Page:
I’ve added a fourth column here – Agentic, not to suggest that this is a learning theory per se (there are actually a range of established theories that contribute to the practices we define as agentic), but to illustrate two things;
- Our development of learning theories is constantly evolving, reflecting the more we are learning about learning and understanding about the human brain etc. As we continue to extend our practice to focus on student-centred learning, student-directed learning, personalised learning etc., our theorising about why this is important and the conditions under which it occurs and is successful becomes important.
- Much of our early theorising has been focused on what we do as teachers and the context of learning that we have control over. As such, it is we, as educators, who take responsibility for the design of the curriculum, of instructional approaches and of how we establish the learning environment etc. The inclusion of Agency on the continuum here serves to illustrate the paradigmatic difference between the context of earlier theorising that was premised on the ownership of learning resting with the teacher, and that of agentic learning where there has been (or should be) a ‘shift in ownership‘ to where it is now the learner who is more actively involved in the learning design decisions.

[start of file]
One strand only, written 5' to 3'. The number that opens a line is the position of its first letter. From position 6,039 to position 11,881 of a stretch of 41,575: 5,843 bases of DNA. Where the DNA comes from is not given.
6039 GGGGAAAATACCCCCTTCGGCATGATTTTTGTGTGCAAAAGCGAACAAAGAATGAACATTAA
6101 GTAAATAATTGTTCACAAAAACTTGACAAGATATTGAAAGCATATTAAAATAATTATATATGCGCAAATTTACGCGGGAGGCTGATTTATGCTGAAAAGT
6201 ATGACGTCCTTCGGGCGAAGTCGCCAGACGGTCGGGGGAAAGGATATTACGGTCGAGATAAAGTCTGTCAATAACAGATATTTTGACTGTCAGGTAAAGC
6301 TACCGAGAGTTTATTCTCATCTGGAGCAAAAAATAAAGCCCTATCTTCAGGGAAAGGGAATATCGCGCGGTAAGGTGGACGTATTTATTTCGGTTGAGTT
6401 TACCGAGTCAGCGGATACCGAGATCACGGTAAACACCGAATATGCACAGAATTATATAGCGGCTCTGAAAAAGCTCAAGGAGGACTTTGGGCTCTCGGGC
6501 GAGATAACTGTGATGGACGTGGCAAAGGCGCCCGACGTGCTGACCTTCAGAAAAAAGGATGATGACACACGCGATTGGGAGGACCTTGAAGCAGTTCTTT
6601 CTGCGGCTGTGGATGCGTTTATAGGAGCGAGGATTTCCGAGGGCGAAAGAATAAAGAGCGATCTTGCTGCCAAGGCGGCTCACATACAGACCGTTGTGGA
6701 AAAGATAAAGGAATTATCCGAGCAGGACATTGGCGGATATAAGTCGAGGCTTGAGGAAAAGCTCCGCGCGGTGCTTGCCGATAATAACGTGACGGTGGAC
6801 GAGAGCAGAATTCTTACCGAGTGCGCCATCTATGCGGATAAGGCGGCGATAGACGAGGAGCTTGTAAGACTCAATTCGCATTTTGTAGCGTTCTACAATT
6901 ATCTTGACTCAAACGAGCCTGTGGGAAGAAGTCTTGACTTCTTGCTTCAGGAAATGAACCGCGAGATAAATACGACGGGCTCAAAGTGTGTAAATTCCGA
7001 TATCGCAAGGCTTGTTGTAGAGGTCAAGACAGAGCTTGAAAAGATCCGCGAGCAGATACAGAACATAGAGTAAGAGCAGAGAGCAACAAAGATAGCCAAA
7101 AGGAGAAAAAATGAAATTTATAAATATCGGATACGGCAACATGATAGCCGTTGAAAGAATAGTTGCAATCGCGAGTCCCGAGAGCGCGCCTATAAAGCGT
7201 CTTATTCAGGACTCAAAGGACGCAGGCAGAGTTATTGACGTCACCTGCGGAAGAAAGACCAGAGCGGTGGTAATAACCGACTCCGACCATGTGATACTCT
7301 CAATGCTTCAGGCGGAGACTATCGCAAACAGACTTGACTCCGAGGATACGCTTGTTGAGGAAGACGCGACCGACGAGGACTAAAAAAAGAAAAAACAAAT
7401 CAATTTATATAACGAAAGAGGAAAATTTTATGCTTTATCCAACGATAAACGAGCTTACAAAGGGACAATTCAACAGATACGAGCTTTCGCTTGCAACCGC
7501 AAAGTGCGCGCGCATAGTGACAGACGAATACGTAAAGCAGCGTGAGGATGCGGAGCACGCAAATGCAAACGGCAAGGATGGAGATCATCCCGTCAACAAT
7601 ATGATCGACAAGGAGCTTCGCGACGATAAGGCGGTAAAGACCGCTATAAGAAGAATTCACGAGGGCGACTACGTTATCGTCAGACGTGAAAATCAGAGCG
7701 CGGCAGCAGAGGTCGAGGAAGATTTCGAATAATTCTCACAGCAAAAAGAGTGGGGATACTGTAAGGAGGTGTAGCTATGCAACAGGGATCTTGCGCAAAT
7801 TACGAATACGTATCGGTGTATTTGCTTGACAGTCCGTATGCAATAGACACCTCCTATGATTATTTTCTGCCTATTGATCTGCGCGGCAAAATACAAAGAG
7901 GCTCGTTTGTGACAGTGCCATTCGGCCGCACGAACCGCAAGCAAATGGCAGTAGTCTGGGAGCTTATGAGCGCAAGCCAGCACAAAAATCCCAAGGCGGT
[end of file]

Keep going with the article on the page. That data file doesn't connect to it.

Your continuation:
I’m careful to emphasise that agentic practice does not represent a ‘new’ learning theory. Many educators have worked from the premise of promoting learner agency for decades (think A.S Neil’s Summerhill School or the Four Avenues School in Christchurch). And, of course, Early Childhood educators have worked in this domain for a very long time – influenced by the theorising of people such as Fredrich Froebel, Maria Montessori, and a host of others.
The real point I’m making is that, as educators (and schools) seek to embrace the notion of learner agency it is important (essential?) that they actively and explicitly explore the theories that are informing their work, and the beliefs they hold in common that explain why (and how) such theories are used.